During that first week of November I was visiting the chapter at Wagner College on Staten Island. I had never been to New York and I could see the skyline of Manhattan in the distance. When several of the sorority members asked if I would like to go to the city for the day I jumped at the chance. We took the Staten Island Ferry and arrived to a festive atmosphere. Street vendors were distributing political buttons, selling small flags, T-shirts and plastic hats with red, white and blue ribbons. Someone dressed like Uncle Sam thrust something into my hand as I passed and I looked down to see that it was a sample sized tube of toothpaste attached to a card that read, "vote for a brighter smile!"
This was a great adventure for a girl from Idaho. What I knew of New York City I knew from the movies. We rode the elevator to the top of the Empire State Building, we walked down Fifth Avenue and stopped to look in the windows of Tiffany's. We hurried through Times Square, a much seedier and grim area than it is these days. Strange as it may seem, one of the highlights of the day was visiting Macy's. This was long before Macy's owned every department store in America. There was only one Macy's and it was legendary and it was New York City in my mind.
I truly had never seen any store quite like it and I made a small purchase, mostly so I would have one of their printed paper bags as a souvenir for my scrapbook. I told my companions that I was keeping my "Macy's sack" and they all hooted. First because I'm sure it was so ludicrous to them that such a thing would have any value, and second because I called it a sack. I learned another language difference between East and West, having conquered the Pop vs. Soda divide earlier in the week. One said, "that's not a sack, a sack is made of cloth—it's a bag!" Except she said it more like "behhg" and "cloth" sounded more like "clo-auth". We entertained each other for the rest of the day with our language and pronunciation differences.
It was a beautiful fall day and the city was all I had hoped for. I think there was such a sense of relief to finally reach that election day. The campaign had been tragic and brutal, going back to the assassination of Bobby Kennedy in the spring and the riots in Chicago during the Democratic Convention in the summer. The war in Vietnam raged and the country was deeply divided, so even as we watched election news on TVs in store windows, picketers and protestors passed with anti-war signs.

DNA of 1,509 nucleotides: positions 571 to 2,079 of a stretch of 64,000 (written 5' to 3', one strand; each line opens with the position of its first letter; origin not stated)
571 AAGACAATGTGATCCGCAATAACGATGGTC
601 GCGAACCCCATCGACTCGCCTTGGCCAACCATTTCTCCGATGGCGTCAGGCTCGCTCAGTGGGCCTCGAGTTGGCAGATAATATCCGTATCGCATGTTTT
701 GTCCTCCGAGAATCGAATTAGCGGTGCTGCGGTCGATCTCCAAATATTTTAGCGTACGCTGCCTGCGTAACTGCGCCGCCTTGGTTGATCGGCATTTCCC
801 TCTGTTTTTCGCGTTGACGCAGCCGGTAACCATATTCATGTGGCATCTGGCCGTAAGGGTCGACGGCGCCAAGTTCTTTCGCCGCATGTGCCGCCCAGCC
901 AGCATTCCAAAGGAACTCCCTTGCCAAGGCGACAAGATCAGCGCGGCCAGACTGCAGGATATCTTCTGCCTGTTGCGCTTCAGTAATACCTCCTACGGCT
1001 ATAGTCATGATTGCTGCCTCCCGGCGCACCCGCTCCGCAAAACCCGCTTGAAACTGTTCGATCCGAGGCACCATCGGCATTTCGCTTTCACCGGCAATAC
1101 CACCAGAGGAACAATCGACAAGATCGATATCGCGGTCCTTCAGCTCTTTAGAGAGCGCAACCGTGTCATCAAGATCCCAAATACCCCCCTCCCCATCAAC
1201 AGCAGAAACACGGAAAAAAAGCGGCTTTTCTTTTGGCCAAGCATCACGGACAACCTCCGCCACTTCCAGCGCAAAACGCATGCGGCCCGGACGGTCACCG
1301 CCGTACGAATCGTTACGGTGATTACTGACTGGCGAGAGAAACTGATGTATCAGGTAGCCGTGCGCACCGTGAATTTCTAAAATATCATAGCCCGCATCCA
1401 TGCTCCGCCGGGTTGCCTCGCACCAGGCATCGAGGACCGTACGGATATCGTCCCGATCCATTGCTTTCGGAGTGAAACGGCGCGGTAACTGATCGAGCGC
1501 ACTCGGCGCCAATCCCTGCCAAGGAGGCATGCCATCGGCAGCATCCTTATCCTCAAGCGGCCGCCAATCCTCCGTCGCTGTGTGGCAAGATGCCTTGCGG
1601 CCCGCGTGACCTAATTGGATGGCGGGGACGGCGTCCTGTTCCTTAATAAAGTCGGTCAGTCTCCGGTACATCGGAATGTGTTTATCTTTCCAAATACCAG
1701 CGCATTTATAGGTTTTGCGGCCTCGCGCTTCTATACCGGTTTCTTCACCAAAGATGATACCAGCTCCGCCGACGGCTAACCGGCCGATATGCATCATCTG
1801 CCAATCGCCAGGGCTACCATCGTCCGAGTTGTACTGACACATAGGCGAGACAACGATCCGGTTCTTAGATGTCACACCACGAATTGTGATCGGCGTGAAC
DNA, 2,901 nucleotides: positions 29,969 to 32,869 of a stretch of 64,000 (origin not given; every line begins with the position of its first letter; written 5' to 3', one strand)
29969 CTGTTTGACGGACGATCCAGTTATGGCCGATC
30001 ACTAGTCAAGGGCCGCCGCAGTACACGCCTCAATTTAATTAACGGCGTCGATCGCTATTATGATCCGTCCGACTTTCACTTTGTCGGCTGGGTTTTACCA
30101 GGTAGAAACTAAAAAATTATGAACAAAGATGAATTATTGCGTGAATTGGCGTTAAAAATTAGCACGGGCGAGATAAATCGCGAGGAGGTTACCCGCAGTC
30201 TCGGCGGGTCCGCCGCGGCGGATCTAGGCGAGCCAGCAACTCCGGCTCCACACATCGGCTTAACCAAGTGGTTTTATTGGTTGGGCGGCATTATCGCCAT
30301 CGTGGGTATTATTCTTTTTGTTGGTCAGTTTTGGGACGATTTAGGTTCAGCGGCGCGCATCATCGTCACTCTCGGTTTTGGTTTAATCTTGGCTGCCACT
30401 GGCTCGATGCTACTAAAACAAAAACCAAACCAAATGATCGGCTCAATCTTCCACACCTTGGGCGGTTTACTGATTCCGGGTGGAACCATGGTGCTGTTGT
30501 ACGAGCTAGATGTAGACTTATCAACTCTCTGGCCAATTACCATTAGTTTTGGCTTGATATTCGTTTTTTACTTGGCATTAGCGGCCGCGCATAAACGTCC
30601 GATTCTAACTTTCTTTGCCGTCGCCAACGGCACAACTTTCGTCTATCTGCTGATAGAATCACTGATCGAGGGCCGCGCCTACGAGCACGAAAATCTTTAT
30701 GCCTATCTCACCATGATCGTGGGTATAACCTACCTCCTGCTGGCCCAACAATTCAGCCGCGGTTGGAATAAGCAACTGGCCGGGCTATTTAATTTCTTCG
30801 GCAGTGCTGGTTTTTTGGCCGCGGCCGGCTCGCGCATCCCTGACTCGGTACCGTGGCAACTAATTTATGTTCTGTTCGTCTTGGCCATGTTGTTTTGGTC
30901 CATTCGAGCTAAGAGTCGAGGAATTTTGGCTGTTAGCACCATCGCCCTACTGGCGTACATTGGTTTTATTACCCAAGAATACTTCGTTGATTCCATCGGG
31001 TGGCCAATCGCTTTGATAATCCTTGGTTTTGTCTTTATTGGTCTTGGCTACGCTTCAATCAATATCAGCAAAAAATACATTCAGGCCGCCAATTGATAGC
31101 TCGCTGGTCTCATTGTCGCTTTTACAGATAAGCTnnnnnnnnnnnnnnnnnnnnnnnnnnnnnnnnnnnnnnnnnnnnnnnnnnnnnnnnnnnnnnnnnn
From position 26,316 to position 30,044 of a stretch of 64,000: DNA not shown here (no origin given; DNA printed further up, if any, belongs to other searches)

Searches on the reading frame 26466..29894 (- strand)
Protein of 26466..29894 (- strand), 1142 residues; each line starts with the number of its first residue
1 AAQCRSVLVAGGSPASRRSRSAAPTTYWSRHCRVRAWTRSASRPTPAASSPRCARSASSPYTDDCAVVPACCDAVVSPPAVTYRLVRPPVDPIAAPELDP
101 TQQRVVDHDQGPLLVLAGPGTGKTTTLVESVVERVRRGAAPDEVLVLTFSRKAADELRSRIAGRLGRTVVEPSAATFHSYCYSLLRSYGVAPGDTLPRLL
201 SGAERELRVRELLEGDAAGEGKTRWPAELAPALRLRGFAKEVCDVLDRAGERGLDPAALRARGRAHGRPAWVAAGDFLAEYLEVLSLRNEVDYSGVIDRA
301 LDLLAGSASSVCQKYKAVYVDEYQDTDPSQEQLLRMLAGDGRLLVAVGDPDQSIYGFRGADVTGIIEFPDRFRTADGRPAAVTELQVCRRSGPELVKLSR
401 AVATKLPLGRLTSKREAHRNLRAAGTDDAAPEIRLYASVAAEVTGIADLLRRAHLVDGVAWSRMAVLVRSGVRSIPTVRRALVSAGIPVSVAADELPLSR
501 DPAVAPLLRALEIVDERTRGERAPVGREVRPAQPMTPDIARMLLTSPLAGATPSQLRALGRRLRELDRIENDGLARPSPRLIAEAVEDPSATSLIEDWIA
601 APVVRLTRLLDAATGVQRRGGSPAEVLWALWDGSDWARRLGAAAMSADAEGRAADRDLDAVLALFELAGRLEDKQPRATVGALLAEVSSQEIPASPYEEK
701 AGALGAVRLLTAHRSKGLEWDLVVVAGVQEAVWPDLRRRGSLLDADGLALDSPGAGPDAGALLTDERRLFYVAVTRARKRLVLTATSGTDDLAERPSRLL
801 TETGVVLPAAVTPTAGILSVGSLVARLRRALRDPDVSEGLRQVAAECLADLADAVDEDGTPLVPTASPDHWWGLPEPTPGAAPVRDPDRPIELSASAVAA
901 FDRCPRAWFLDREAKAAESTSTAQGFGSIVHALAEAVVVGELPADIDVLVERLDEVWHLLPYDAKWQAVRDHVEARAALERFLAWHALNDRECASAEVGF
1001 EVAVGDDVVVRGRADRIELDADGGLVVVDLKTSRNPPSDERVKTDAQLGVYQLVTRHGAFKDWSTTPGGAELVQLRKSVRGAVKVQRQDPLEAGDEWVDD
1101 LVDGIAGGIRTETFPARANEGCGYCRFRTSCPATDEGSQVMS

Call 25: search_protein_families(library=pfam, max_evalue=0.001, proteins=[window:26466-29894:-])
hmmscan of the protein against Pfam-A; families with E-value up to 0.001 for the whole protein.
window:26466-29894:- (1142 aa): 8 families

By the time we got back to campus that night Nixon had been projected as the winner. I called my Dad, a Nixon supporter, from a pay phone in the dorm. It was late in New York, but still pretty early in Idaho. "Congratulations, Dad. It looks like your guy won." Dad wasn't jubilant. He was pretty quiet. "Yeahhhh," he said slowly, "I hope he doesn't let us down."
I was sharing my memories of the election 40 years ago with Ray this morning and he pointed me to Leonard Pitts' column in today's paper. He references that election and the sad legacy of the '60s that has somehow shadowed this campaign. He's a wonderful writer. It's worth reading. http://www.miamiherald.com/living/columnists/leonard-pitts/story/750521.html
That was our first election. I had forgotten you were in New York at the time.ReplyDelete
Washington Post columnist Eugene Robinson also writes today of the importance of 1968.
btw, this is wierd, my word verification was "macis" today.
I have been voting since before the Original Flood, it seems. And I've heard about CHANGE and HOPE so many times the words have lost meaning for me.ReplyDelete
But I realized the other day, that my ethnicity (caucasian), my age (66) and my gender (f) all made me indifferent to words that perhaps mean a whole different thing to African-Americans -- this Change and Hope is real, not just hot air.
At least those are my thoughts today. If tonight's movie has a happy ending, I'm thinking of the biggest American flag you've ever seen, draped across our front porch, with a sign, "Welcome to the real America!" And my neighbors are looking for fireworks left over from the 4th of July. But right now, I'm just waiting, waiting, waiting -- it's 10 AM in the Pacific North West and too early to call......
Terry, this is a wonderful post! It's funny to think that while there were riots in the streets, you were Susie Sorority! (DD#2 was an AOPi, BTW.) But what a grand opportunity for you to see your country and hear other accents, literally and figuratively. My own first trip to NYC was only a couple of years later, and it dazzled me in the same ways it did you. Nice memory.ReplyDelete
The Pitts column is astounding. The 60's were awful and so fearful. Reconciliation has been much on my mind lately, both personally and patriotically. I hope, if Obama wins, it will be seen as less a victory of color and far more a victory for the return of civility, decency, and intelligence in the leadership of our nation.
(And my word verification was "taxist"!)
I voted for the first time in '68, the year I turned 21. Still have my Gene McCarthy buttons from the primaries. After Bobby Kennedy was killed and Humphrey got the nomination, I just couldn't stomach voting for such a mainstream politician (perfectly decent, progressive guy that he turned out to be). So my first vote in a national election was a write-in for Dick Gregory, running on the Peace and Freedom party ticket. What a little rad I was back then. It was the equivalent of voting for Nader in 2000.ReplyDelete